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THE ROCK ISLAXD ARGUS, SATURDAY, JULY 8, 1911,
fc flHE , ARGUS.
rsMUfced Tny and WaKklr at It J
Eeoond arenue. Rock Island. ZU. IEn
rd at the postoffioe aa second-class
BY THE J. W. POTTER CO.
TERMS. Daily. 10 wu per fitt,
NVeekly. 1 pr year ta adTaitea
AH oomamnhiaUoni of arsromeatatlTe
character. . political or religious. , moat
fcave real 'nam attached Cor publica
tion. 'No such articles will bo print
ver fictitious signature.
1 Corrospondetieo solicited from every
township in Rock Island county.
Saturday, July 8, 1911.
- According to the latest theory. It is
for you. If bothered with flies, to get
a family frog.
Poor little King Alfonso is reported
In the hands of nine physicians. Surely
the days of the Spanish monarch must
If yon really want to get away from
that horrid feeling. 6tart a boom all
along the line in Hock Island. This
Is ideal booster weather.
John, D. Rockefeller is going to
spend most of his vacation helping to
reorganize the Standard Oil trust Tb?
supreme court has practically spoiled
the whole summer for Pious John. It
Is a shame.
Hiram Maxim says he has completed
an Invention which will make it possi
ble to fire the largest cannon without
flash or sound. Now if he will stop
the recoil and make the shot harmless,
cannon firing may become a real pleas
ure. Imagine the sensation which over
came that auto driver who, while
plunging along the edge of a steep
embankment, wondered if it would be
safe to take bis hand off the wheel
long enough to brush a bee off the end
of his nose. What would you do un
der such perplexing circumstances?
"Wire-pulling has usually had a sin
ister significance, but It was not sup
posed to be an Indictable offense until
the department of Justice, in its cru
sade against combinations which in
the light of reason must be held guilty
of restricting trade, procured the in
dictment of a large number of eminent
business men connected with the wire
Havinr defended President Roose
velt's course in preventing the prose
cution of the sugar trust on the Earle
evidence, the New York World sug
gests that perhaps Representative Mad
ison of Kansas as a good progressive
republican will volunteer to defend
him for granting the steel trust a li
cense to buy the Tennessee Coal &
A steel trust covering the universe
has Just been organized in Brussels.
.Thirty millionaires compose the com
mittee, and t he chairman is that amia
ble philanthropist. Judge Gary, who
has several times begged the govern
ment to restrain him from anything
naughty. The judge says he sees a
new , code of fellowship among the
Ironmasters of the world. That it will
be a secret code calculated to puzzle a
Sherlock Holmes goes without saying.
Speaking of reciprocity between the
United States and Canada, there Is one
thing in which their methods of jus
tice do not seem reciprocal Up in
Canada they 'are going to hang a poor
woman who killed a worthless brute
of a husband who was trying to make
a "white slave" of her. 'At St. Louis
the prosecuting attorney declares it
will be Impossible to get a verdict for
the extreme penalty in a case where a
woman shot her sleeping husband's
E. E. Buffum, for several years tele
graph editor of The Argus, has been
accorded an Indefinite leave of absence
and will take an extended trip for the
benefit of his health. Mr. Buffum Is
one of the brightest and ablest news
paper men in the three cities, and bis
faithful and conscientious work has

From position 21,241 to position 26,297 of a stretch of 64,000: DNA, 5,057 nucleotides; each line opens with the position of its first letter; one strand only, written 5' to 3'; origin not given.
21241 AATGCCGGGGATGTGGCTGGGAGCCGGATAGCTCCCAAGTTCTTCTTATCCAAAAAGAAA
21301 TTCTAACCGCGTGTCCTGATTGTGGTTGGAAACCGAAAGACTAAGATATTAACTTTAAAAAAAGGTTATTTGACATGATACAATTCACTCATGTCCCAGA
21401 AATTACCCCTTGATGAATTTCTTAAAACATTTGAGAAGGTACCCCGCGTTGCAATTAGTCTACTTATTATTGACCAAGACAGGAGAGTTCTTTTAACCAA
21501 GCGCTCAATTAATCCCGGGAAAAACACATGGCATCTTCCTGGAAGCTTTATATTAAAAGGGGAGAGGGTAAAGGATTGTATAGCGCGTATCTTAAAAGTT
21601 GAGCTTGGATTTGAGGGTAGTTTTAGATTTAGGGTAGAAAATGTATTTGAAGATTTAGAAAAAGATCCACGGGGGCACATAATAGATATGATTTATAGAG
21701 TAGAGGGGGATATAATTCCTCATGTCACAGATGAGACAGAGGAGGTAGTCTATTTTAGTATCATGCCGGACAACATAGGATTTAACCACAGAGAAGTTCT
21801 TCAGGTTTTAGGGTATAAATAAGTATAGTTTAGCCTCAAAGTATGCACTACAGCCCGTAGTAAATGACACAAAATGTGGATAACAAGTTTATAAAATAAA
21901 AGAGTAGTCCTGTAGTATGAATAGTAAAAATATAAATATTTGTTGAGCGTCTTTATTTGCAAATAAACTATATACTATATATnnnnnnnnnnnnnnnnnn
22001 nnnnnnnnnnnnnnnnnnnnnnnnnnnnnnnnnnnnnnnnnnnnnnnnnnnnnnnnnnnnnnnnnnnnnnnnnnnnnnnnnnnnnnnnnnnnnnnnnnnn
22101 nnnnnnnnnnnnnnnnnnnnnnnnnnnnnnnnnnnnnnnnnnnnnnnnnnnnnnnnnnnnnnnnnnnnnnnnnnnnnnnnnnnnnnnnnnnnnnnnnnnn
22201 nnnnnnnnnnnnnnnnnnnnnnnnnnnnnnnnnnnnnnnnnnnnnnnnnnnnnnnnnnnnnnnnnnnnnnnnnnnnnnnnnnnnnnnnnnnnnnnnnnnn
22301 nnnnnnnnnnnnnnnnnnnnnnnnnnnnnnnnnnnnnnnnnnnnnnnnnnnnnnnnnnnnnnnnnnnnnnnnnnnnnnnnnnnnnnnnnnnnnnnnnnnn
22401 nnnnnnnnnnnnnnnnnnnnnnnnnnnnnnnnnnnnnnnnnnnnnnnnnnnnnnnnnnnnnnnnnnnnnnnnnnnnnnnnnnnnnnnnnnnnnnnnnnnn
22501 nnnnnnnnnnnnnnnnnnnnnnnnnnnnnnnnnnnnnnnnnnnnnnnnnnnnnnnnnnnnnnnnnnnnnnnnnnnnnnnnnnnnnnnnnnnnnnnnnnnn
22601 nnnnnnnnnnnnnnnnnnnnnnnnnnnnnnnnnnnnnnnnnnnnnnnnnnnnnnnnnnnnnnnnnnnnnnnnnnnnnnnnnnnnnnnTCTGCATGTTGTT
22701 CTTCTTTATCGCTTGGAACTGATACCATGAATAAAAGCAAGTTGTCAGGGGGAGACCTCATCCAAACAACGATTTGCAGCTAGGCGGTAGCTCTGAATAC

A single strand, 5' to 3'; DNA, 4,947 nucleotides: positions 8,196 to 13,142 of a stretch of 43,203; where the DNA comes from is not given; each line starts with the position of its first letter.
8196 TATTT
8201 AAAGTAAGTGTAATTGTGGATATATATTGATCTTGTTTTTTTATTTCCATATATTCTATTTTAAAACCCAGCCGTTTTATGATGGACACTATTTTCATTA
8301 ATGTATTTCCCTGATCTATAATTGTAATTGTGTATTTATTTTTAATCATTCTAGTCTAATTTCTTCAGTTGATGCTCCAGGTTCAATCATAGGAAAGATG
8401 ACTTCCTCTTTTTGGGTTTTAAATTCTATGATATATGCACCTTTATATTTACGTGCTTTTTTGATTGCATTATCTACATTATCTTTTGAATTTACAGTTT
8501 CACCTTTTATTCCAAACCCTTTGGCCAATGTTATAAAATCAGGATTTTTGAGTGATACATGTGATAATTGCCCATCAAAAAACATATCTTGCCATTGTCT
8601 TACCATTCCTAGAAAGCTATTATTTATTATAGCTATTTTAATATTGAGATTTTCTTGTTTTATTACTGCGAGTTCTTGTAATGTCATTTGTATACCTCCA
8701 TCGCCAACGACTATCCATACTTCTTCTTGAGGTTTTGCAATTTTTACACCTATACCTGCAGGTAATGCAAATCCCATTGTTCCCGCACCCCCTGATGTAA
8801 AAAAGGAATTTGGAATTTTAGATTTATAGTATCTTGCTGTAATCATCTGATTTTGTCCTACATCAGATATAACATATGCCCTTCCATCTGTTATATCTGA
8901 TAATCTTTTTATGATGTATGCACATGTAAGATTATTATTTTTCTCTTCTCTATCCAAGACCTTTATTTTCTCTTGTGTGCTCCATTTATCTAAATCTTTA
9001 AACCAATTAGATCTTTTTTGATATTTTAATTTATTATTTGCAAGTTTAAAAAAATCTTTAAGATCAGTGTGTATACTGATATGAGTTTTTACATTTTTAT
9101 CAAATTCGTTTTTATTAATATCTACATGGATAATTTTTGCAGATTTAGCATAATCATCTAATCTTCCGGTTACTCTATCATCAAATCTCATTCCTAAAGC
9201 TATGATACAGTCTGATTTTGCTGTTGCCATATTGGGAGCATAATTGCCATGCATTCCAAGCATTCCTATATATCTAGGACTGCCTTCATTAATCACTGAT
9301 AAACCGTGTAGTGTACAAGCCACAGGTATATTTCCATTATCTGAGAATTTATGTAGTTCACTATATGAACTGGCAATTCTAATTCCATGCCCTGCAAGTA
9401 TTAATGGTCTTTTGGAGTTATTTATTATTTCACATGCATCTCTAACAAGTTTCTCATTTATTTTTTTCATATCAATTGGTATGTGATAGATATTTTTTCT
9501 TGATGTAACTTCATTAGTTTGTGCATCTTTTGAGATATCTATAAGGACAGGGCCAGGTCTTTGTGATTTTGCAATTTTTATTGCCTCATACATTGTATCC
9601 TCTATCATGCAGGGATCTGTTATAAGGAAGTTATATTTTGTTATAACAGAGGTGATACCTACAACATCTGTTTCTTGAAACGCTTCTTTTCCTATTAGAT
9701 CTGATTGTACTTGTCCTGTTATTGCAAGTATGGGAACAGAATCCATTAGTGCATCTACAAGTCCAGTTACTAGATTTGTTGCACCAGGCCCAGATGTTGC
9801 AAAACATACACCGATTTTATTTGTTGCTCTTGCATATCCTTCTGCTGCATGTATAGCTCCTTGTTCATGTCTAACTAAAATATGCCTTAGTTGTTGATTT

well merited the appreciation of the
'publication. His first page of The Ar
eus has attracted state-wide attention
and has brought distinction to the
paper as well se to himself. It is the
- prayerful hope of The Argus, and all
;- connected with it, that, free from the
. exacting requirements of his desk, Mr.
i Buffum may soon be restored to con
: plete health and resume his old place
. on the staff of the paper.
Keep Up the Fight.
; Speaker Adklns celebrated that hot
J Fourth of July by pointing his orator
leal toy cannon at Governor Deneen.
J The trouble with Speaker Adklns, how-
ever. Is that every time he fixes he
. gets powder in his face, because he
calls attention to his antl-Deneen al
. liance with the Chlperfleld-Browse leg
I Islatlve crowd.
However, Adklns thinks he Is plsy
i ing a smooth game of politics, and be
I Is entitled to democratic encourage-
roent because he is only throwing oil
I into the flames which are consuming
4 the republican parry in Illinois from
Galena to Cairo.
The only democratic regret is that
1 the Deneen forces don't fight back a
: little harder, and throw In a little ol!
; themselves. The Adklns-Chiperfield-
Srowne antl-admirJttraUon crowd may
; -reasonably be attacked from many
ftpoints of vantage.
'C Bat the governor and his friends
are obviously saving their ammunition
and energies for the general state-wide
battle that is cure to be fought when
the campaign is formally launched.
Never was democratic opportunity in
Keep up the fight!
Onr Own Sir
In the Far
Former Governor Richard Yates Is
keeping several important lecture en
gagements In the far west and Is be
ing enthusiastically greeted by large
In this connection, the following lead
ing editorial from the Morning Union
of Nevada City. CaL, will be of inter
est to Governor Yates' fellow citizens
of the commonwealth of Illinois, sus
taining as it may the old adage about
the poet without honor:
"Those who went to hear Governor
Yates last evening went away from
the auditorium at the conclusion of
the lecture better men. and women,
more fitted for the duties of citizen
ship, because they were given an out
line of what better citizenship must be
attained by them if the government 1."
to continue to progress and be the kind
of government which was designed by
"Governor Yates is Intensely pa
triotic and his patriotism may have
been the means of prejudicing so in
favor of this government that he is
blinded to many of the faults now ex
istent and apparent; but Just the same
he fully analyzed all that Is required
for good government, all that Is needed
for good citizenship, although he did
not tell how and in what manner these
could be attained.
"He left it to the good sense of his
hearers to understand that good citi
zenship must be created by the indi
vidual in the upbuilding of himself and
that when the individual united have